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Zener Diode Applications: Circuit Protection

Key Takeaways

  • The Zener diode can safely conduct in the reverse bias direction, unlike the standard diode.

  • The Zener diode’s ability to operate in the reverse bias direction lends itself to circuit protection applications.

  • A Zener diode is also suitable for waveform reshaping or voltage sensing.

Axial-leaded Zener diode.

Zener diode applications leverage the ability of the diode to conduct bidirectionally.

Diodes are the most fundamental semiconductor component, constructed of a single p-n junction. Unsurprisingly, many variations of this simple component build on its central function as a polarized conductor. A diode strongly impedes current flow from cathode to anode until breakdown voltage conditions modify the underlying material, but this is not true for all diodes. The Zener diode is an exception that intentionally allows current flow under reverse bias conditions, provided this voltage meets a minimum intrinsic value to overcome standard reverse bias impedance. Because of this selectively backward conductance, Zener diode applications can protect components with rudimentary circuit control.

Comparing Zener and Standard Diode Operating Regions





Current flows, but unintentionally so: a diode that continues to operate in breakdown region will experience damage and eventual failure.

The diode does not conduct in either direction.

The intended conduction direction for a standard diode.

Zener diode

Once the reverse breakdown voltage is met, the Zener diode safely operates in reverse conduction.

The diode does not conduct in either direction.

One of the possible conduction directions for a Zener diode.

What Is a Zener Diode?

The Zener diode is a special class of diodes. Like a standard diode, its I-V curve is similar in the breakdown, reverse-biased, and forward-biased regions. It differs in operation: in the water analogy, diodes are one-way valves that control the current flow with an idealized zero resistance in the forward direction and infinite resistance in reverse. Of course, neither resistance value is practically achievable; instead, it’s acceptable to consider the diode conducting or nonconducting in the forward or reverse direction (respectively) unless circuit conditions affect the material properties of the device. Consider the extremes of voltage biasing on a standard diode for either end of its operating spectrum:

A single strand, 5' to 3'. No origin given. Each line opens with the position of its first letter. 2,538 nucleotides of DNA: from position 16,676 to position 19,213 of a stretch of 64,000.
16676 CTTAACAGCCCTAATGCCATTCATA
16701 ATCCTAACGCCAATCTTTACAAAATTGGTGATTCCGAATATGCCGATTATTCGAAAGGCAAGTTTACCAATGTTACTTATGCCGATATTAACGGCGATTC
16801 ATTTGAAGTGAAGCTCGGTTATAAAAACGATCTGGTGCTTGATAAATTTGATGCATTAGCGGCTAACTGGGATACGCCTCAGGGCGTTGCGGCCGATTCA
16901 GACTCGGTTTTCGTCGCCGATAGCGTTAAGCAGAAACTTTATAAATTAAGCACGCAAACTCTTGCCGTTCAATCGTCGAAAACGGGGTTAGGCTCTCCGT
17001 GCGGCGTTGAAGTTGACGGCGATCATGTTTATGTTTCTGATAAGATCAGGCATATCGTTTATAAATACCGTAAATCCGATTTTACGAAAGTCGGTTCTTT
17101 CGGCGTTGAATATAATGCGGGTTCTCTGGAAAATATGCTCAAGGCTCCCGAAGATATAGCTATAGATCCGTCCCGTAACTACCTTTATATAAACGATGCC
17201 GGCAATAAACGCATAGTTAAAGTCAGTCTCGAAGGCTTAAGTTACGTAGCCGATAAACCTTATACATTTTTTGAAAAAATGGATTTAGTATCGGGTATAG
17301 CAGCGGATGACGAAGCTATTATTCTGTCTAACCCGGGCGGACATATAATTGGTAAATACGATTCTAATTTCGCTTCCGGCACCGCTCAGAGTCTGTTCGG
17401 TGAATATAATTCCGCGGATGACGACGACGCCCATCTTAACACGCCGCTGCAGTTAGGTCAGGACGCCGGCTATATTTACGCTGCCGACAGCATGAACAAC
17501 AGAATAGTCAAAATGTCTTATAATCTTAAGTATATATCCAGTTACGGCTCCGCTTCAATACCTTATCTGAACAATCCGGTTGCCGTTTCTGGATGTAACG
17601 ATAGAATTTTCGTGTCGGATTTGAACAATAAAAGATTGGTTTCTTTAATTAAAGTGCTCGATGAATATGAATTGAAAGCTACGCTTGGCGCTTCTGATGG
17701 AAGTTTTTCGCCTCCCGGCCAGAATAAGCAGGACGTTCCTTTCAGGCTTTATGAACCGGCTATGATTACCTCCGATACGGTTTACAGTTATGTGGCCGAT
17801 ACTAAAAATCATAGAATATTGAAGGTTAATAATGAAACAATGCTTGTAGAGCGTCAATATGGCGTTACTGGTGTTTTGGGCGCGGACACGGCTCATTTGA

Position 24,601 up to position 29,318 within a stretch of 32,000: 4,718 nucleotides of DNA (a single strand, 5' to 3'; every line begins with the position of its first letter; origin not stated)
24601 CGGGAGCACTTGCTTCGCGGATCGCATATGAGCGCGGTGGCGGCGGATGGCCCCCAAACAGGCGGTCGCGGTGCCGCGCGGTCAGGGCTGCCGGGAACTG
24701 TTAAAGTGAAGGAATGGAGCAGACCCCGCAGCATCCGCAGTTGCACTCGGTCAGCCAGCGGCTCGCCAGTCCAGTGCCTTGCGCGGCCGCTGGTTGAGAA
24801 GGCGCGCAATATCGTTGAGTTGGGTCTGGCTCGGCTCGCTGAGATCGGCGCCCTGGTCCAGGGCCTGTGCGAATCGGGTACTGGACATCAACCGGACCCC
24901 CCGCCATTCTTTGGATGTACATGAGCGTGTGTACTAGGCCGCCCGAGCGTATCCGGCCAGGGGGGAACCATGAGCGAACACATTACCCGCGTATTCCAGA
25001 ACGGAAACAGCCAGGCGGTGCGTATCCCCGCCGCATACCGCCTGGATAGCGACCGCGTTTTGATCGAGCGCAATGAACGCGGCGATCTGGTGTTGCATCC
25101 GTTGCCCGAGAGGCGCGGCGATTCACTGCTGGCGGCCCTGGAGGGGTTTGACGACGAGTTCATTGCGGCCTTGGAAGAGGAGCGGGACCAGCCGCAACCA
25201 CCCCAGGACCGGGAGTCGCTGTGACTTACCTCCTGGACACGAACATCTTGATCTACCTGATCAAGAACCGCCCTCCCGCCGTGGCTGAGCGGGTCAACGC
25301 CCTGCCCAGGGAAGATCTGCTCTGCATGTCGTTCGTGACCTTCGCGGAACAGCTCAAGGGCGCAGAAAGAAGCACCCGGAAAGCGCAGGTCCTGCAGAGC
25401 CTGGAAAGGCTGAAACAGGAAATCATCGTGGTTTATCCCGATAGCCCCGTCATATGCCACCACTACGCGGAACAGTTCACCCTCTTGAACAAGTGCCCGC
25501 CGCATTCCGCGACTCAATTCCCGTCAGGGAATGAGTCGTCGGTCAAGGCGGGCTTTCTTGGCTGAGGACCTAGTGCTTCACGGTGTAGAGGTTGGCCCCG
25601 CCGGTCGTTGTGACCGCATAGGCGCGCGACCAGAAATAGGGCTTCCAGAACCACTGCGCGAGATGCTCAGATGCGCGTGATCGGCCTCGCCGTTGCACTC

• At large negative voltages greater than the reverse bias conditions (in the absolute value sense), reverse breakdown occurs. In this region, the diode conducts current much like it was forward-biased. However, the process effectively undoes the doping of the p-n junction, irreversibly damaging or destroying the device. 

  • At large positive voltages, the material resistance of the diode dominates, and the forward bias region's exponential curve bends toward the device's bulk resistance. Conduction is less than that of the forward-biased region.

Therefore, diode usage where large negative voltages may develop across the terminals can be inefficient or dangerous depending on the circuit configuration. The Zener diode addresses the breakdown region concern by allowing for a reverse current flow once the minimum reverse voltage (known as the Zener voltage) develops, and its construction can safely withstand a wide range of operating currents. Functionally, the Zener voltage acts like the threshold voltage in the forward-bias region, enabling bidirectional (but not simultaneous) current flow after meeting either voltage minimum. The reverse operation of the Zener diode and associated voltage are similar to an avalanche diode – both Zener and avalanche effects are present in either diode type – with the Zener voltage occurring at a lower threshold.